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Brown’s prison release raises questions about victim shaming, rape culture

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Brown’s prison release raises questions about victim shaming, rape culture

Controversy has followed Brown throughout his entire career.

Controversy has followed Brown throughout his entire career.

Courtesy of Creative Commons

Controversy has followed Brown throughout his entire career.

Courtesy of Creative Commons

Courtesy of Creative Commons

Controversy has followed Brown throughout his entire career.

Karolina Bonilla

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Courtesy of Karolina Bonilla

Singer-songwriter Chris Brown and two other suspects were arrested on Jan. 21 for charges of potential aggravated sexual assault and illicit substance violations in France. The incident reportedly took place at the Mandarin Oriental Hotel in Paris. The 24-year-old woman, who’s chosen to remain anonymous, said she met Brown at a Paris nightclub that night.

From Brown’s numerous run-ins with the law since pleading guilty to felony assault against Rihanna Fenty in 2009, stints like this unfortunately are not too surprising to many. Various charges against the entertainer have since shown an overarching theme of violent behavior, mostly concerning cases of throwing objects, hitting and even punching others.

There was an ominous silence in the wake of this case, until a vaguely-titled article on Brown went viral on Twitter resulting in quick conclusions and harmful stances of victim-shaming from various artists and social media personalities, including an Instagram post from rapper 50 cent captioned “This b**** is lying, I believe you Chris good because this ain’t right.”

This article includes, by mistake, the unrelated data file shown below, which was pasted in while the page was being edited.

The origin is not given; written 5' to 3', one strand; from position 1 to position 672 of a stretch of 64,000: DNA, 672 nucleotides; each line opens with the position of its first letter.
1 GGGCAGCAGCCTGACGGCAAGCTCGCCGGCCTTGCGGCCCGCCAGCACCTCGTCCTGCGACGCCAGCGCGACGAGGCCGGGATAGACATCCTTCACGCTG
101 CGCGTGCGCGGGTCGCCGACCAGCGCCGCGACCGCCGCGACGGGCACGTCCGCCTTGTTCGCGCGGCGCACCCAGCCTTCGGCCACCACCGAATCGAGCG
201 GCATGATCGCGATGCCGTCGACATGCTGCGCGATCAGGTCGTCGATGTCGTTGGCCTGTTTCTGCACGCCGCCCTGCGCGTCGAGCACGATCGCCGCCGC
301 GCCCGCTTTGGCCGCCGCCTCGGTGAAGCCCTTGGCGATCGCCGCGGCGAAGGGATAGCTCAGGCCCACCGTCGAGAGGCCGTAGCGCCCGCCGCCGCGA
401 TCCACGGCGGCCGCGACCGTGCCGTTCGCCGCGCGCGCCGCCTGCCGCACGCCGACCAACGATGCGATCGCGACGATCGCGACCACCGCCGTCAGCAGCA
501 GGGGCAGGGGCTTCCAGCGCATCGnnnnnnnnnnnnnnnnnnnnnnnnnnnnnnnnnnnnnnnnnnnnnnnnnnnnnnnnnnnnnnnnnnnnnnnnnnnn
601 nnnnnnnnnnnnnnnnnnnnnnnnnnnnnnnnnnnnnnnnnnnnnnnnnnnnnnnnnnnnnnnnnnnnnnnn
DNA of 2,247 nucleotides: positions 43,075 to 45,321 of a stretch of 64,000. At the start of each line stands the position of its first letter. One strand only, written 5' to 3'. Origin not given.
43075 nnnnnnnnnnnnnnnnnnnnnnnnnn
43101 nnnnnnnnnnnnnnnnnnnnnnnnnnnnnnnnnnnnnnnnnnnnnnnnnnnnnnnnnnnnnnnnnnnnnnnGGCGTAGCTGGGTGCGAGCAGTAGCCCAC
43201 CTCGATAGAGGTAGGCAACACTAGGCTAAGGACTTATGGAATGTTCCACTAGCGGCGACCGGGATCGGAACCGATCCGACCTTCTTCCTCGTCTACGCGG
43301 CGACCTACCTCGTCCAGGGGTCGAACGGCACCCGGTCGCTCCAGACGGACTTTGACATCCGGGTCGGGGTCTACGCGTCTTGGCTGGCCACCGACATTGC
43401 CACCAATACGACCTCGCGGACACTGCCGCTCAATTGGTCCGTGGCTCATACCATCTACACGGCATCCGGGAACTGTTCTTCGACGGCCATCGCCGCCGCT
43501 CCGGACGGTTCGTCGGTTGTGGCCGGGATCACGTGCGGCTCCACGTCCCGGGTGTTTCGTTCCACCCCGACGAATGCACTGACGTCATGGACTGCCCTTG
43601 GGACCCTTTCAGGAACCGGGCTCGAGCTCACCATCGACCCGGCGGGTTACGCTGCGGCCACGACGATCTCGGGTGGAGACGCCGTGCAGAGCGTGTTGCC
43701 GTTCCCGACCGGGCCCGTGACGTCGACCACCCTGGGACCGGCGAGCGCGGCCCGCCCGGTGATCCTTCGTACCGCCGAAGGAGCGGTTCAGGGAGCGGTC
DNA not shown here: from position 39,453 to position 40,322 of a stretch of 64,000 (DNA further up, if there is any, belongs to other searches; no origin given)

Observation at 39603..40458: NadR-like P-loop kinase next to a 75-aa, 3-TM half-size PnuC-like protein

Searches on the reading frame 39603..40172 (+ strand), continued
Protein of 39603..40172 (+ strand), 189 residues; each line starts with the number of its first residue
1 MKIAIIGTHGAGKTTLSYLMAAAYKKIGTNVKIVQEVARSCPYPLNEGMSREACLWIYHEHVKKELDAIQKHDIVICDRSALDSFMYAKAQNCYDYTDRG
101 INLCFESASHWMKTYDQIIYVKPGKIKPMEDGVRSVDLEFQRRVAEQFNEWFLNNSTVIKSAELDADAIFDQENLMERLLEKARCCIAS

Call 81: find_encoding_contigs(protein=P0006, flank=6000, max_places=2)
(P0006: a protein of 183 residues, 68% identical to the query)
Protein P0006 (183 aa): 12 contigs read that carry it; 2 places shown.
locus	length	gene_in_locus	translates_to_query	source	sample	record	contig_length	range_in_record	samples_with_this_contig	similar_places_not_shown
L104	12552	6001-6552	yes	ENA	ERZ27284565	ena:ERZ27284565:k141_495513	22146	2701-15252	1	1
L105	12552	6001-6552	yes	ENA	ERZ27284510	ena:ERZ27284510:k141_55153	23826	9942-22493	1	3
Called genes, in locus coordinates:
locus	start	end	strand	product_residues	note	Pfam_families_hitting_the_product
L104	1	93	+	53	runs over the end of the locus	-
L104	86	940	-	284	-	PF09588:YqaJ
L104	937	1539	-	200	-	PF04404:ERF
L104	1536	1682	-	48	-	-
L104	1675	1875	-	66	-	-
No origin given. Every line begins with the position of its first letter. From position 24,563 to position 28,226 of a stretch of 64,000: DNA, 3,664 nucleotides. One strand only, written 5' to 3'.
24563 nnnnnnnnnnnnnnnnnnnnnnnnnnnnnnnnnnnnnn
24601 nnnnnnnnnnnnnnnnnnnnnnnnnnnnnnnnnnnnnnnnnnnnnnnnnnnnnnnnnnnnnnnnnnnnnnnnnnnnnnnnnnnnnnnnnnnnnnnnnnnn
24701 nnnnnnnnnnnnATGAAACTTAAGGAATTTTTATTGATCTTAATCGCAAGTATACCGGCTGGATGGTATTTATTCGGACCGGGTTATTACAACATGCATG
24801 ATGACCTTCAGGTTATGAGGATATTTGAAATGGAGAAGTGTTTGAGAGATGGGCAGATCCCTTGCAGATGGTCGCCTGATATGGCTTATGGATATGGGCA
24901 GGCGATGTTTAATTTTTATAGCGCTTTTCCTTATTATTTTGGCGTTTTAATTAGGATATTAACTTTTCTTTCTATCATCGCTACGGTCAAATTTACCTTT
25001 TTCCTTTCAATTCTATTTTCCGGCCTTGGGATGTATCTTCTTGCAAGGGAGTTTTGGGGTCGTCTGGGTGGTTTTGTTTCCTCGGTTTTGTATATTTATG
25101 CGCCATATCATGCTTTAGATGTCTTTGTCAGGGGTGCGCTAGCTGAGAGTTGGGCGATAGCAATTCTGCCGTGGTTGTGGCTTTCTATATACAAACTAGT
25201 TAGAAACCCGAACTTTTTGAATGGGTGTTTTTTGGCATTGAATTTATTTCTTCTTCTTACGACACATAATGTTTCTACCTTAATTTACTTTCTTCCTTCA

A leading voice in the masses was American rapper and friend of Brown Joyner Lucas, who commented that the singer didn’t have a need to sexually assault anybody when “he can literally pick like a flower from a garden” regarding women available to him.  

Of course like many others, Joyner does not realize how misinformed and harmful this rhetoric is in a climate that will blithely ignore survivors or victims. Sexual assault and any derivation from that is not concerned with consent or willingness, since it is an abuse of power, fear and control not fame.

After being released from police custody in France, comments surrounding the issue begin to surge. Brown argued his innocence through an Instagram post that has since then been deleted, “FOR MY DAUGHTER AND MY FAMILY THIS IS SO DISRESPECTFUL AND IS AGAINST MY CHARACTER AND MORALS!!!!!”

The post itself was a glance at a project Brown was working on with the clothing brand, Black Pyramid. Following his previous collection of shirts with bold black-letter print that says “This B!tch Lyin” from 2016, Brown came out with a Paris edition. If it wasn’t clear enough, Brown is intentionally taking a jab at survivors and victims of sexual assault by discrediting them and disrespectfully mocking them.

The reality is hard to confront – when the American justice system runs on a constitutional ground of “innocent until proven guilty” and insufficient amounts of evidence are presented or an alleged crime seems unlikely in the eyes of a court or , in this case, if you have friends in higher places, the chances of any real convictions in cases of sexual assault are slim to none.

In this case and many others, individuals chose to focus on the court’s decision of who gets to walk out charge-free without recognizing the statistics that show the system is heavily biased and flawed. This is not to say that false accusations aren’t at a concerningly high number but it is to say that out of 35% of reported cases to authorities, only 2-10% are proven false through investigation.

Chris Brown’s case might have been dismissed leaving him without charges on his back, but it’s still under investigation and he continues to attempt profiting off a conversation that not only perpetuates rape culture, but will give accusers the opportunity to tangibly shame survivors and victims without having to say any words at all.

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Brown’s prison release raises questions about victim shaming, rape culture